Passionflower and green tea are natural MMP1 inhibitors. [ref] There are lots of options for green tea infused facial lotions. I don’t know how well they work, though, for reducing wrinkles. (Post in the comments if you know of one that works well.)
There are tons of different products out there that are possibly effective as antioxidants in the skin. So this isn’t an exhaustive list — just hitting the highlights with ones that I think are interesting.
Astaxanthin is a red carotenoid that is found in pink salmon, lobster, shrimp, and algae. It is an antioxidant, with some interesting studies on it. As far as skin goes, it seems to have some good research showing that it is protective against UV damage. [ref][ref][ref] Astaxanthin is available as a supplement if you can’t afford to eat lobster every day.
Vitamin C is one antioxidant found in skin cells and important in combating oxidative stress. [ref] Make sure you are getting adequate vitamin C from food sources or through a supplement. Shoot for 90-120mg/day or more. [ref]
Topical vitamin C (5%) has been shown in a clinical trial to dimish purpura, which are the big purple-y blotches that happen in aging skin. [ref] Other studies show that topical vitamin D increases collagen and inhibits MMPs. [ref][ref] There are lots of skin serums available with vitamin C (read the reviews!).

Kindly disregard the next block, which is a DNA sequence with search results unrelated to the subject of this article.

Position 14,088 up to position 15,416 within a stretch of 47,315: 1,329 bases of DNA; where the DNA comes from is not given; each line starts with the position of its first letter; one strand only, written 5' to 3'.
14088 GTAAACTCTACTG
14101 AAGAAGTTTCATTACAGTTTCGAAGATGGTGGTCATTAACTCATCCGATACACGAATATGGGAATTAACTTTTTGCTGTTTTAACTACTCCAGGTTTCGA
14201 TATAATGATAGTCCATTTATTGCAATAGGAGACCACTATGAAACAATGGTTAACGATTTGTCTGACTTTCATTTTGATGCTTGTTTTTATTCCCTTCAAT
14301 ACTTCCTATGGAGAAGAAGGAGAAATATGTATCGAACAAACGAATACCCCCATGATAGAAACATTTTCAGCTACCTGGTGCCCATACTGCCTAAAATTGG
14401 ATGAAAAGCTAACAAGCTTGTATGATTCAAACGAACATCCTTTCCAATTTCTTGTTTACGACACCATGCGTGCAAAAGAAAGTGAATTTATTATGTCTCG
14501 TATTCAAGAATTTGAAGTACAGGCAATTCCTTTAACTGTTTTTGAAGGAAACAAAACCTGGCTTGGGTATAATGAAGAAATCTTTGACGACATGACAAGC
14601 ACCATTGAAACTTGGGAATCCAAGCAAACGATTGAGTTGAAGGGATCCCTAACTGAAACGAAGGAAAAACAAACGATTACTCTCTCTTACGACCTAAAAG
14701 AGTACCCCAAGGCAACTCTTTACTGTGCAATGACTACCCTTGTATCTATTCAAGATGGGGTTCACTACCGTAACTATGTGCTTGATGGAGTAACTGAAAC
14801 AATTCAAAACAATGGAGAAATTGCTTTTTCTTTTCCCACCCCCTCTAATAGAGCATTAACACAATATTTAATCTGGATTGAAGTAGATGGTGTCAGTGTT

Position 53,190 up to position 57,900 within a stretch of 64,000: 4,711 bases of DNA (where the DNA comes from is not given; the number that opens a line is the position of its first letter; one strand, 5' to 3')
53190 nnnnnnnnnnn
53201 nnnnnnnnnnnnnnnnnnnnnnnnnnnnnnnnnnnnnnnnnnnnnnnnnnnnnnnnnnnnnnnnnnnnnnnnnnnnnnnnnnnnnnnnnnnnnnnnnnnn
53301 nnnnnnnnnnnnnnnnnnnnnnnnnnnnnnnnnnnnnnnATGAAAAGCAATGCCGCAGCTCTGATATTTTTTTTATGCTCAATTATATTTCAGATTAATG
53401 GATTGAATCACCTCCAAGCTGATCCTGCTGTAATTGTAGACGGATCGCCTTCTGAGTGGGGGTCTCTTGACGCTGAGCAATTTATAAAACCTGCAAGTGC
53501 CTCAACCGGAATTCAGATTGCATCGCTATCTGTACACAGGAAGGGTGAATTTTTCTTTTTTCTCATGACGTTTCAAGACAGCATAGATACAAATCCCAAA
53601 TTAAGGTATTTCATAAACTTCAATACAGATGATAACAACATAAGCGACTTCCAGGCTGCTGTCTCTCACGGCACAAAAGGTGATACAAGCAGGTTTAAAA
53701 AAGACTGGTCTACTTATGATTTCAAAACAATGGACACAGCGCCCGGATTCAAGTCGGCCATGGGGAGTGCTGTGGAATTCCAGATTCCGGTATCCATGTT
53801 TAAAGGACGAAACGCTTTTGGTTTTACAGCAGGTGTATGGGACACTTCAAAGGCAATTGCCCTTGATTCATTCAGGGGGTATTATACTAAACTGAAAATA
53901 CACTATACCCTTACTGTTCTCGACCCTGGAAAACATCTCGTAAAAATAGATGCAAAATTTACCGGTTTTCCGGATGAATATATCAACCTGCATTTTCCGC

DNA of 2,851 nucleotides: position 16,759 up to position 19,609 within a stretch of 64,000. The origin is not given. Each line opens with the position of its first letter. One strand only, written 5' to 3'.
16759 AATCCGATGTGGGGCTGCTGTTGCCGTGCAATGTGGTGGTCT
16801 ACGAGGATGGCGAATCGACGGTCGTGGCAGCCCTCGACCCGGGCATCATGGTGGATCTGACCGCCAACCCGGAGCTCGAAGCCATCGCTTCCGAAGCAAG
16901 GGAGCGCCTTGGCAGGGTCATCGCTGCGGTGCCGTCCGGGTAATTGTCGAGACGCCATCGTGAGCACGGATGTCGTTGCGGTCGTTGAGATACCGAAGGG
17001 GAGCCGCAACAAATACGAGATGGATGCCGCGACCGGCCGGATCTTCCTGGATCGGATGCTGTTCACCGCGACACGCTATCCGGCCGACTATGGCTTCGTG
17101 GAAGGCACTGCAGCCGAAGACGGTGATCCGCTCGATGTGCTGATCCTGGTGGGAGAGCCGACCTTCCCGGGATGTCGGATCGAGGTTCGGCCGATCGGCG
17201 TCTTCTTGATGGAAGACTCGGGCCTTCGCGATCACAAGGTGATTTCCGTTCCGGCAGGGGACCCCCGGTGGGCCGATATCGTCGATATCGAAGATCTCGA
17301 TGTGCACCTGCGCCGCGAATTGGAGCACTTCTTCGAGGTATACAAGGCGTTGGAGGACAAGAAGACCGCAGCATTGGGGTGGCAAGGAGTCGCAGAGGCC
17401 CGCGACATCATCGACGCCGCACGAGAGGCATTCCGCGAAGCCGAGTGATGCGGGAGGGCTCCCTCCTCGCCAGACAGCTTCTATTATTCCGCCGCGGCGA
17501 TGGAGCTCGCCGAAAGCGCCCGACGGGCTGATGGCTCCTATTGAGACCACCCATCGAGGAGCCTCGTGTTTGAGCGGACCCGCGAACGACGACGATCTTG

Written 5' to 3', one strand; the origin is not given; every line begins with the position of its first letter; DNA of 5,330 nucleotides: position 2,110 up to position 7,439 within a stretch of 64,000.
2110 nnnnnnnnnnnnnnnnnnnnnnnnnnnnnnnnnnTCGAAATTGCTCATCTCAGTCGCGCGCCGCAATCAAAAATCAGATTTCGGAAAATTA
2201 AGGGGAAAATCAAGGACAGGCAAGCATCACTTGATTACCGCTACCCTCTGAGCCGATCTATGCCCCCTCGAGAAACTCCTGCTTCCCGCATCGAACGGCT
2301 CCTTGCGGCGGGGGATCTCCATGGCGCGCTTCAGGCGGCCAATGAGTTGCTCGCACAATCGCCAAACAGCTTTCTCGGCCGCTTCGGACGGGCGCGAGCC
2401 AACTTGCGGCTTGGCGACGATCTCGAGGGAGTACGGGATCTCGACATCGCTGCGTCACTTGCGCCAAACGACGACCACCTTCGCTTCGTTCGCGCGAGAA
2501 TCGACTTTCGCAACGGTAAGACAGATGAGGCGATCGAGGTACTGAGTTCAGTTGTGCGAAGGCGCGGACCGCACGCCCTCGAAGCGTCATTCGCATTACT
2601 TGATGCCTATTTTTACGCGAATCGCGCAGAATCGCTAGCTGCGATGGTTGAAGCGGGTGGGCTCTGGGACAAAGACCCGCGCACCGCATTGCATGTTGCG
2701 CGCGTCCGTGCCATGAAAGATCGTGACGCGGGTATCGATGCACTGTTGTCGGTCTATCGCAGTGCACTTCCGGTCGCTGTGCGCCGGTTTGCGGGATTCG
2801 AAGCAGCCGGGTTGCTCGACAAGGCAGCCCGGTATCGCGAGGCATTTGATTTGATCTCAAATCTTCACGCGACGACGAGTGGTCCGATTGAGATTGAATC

Caffeine has been shown to suppress cellular senescence in skin damaged by UV radiation. [ref] Another way to justify my morning cup (or three) of coffee.
Melatonin acts as an antioxidant and may protect against wrinkle formation. There are some skin creams with melatonin, but they seem to be marketed towards sleep rather than as a skin treatment. [ref][ref] Perhaps a better idea is to block blue light at night and increase your endogenous production of melatonin.
Collagen has been shown to help protect against UVB damage. [ref] Another study showed that a collagen hydrolysate with prolyl-hydroxyproline and hydroxyprolyl-glycine (say that two times, fast) improved facial skin moisture and elasticity. [ref][ref] Both of those studies were on ingesting collagen peptides rather than putting anything on the skin. There are tons of collagen supplements on the market these days, or you can get your collagen from bone broth. I add collagen to my coffee some mornings, but you can put it into pretty much any smoothie or soup. How much collagen do you need? I have no idea. It is a good source of amino acids that I don’t get otherwise, so I add it into my coffee whenever I think of it.
Things to Avoid:
Blue light at night has been shown in a recent study to affect skin cells. It was found that exposure to light in the blue wavelengths alters the circadian rhythm of skin cells (independent of the core circadian clock). This caused increased oxidative stress and DNA damage.[ref] I have no idea what the effect size is on this — is exposure to blue light at night from watching TV going to make us look all wrinkly? or is it such a small change that we wouldn’t notice? Perhaps future research will shed some light (pun intended :) on the subject.